bowl, and they can't field”. 

Due reward 

Before the first Test I ventured to 
suggest to the England team's 
disciplinarian assistant manager, 
Micky Stewart, that he should 
scrap the traditional pre-match 
team talk and send his hitherto 
beleagured higher-order batsmen 
to the Queensland Performing 
Arts Centre instead. There, the 
Australian Opera Company was 
putting in a usefully didactic 
performance of Gil ben and 
Sullivan's Patience. The advice, it 
would appear, was taken to heart 

Little wonder 

Few people are upset that the Test 
players’ “dwarf-tossing” com- 
petition has been cancelled after 
protests by the Little People of 
Australia Association. Though the 
practice was condemned by the 
European Parliament 12 months 
ago as tasteless and undignified, it 
continues to flourish Down 
Under. Promoters have even 
found a variation called dwarf- 
rolling, where the unfortunate 
participant is strapped to a skate- 
board and rolled head first into a 
set of tea-pins. 

Bounced out 

I must leap to the defence of 
Middlesex and former England 
Test bowler Norman Cowans, 
who is being sued by the Brisbane 
cricket club Wests for breach of 
contract. Cowans flew back to 
England late last month after 
playing only one and a half games,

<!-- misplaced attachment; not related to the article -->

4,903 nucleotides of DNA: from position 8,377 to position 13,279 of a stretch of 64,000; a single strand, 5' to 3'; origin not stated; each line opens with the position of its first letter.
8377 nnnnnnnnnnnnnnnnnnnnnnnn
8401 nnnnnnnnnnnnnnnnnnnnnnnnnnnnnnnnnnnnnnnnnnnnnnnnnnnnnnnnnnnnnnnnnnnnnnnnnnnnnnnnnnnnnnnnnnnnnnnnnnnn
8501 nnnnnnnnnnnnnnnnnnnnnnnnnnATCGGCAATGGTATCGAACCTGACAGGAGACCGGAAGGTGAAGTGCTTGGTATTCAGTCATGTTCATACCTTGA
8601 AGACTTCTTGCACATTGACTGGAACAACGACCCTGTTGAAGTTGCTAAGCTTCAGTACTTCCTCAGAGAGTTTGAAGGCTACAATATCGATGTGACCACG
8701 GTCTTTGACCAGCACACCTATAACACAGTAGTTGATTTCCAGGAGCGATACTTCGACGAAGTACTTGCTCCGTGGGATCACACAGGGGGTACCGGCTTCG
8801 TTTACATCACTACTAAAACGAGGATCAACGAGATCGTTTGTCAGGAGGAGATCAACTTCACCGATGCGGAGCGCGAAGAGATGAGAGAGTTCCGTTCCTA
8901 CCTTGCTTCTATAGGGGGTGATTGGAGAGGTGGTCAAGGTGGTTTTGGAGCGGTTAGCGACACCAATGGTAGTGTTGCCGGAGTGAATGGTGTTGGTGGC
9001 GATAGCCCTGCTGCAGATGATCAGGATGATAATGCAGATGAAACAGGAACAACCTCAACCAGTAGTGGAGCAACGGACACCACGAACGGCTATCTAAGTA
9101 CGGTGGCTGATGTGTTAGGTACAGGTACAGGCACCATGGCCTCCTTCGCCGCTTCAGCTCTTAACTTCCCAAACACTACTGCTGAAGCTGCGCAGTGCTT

giving flood damage to his 
London home as the reason. 
Perhaps Norman's precipitate exit 
may have been related to the off- 
pitch employment the club saw fh 
to organized for him — bouncer at 
the local nightclub. 

Pious hope 

Perhaps Pope John Paul II should 
make a detour after his visit to the 
Melbourne Cricket Ground later 
this month — a jaunt sponsored tv 
a beer company — and take a look 
at the J unction Oval up the road in 
St Kilda. The jinxed Oval des- 
perately needs a papal blessing, if 
not a complete exorcism. A few 
weeks ago. New South Wales 
captain Dirk Wellham rearranged 
a female fan's jaw with an 
inadvertent swipe of his bat when 
emerging from the dressing room, 
and last week a huge spotlight 
crashed on to a photographer's 
bead for no apparent earthly 
reason. 

• Orright, as they say here in Oz, 

I know no one is going to believe 
this, but there is a rugby player in 
Hong Kong named Rick Shaw. 

Latin leeway 

Everyone in Fremantle, battling 
away for the America's Cup, finds 
the Italian syndicate led by Aldo 
Migliaccio molto simpaiico. A 
crane dropped on their new yacht 
and sack it; their Alfa Romeo car 
ran into a kangaroo and the 
stunned marsupial bopped off 
with the keys: and the dirty work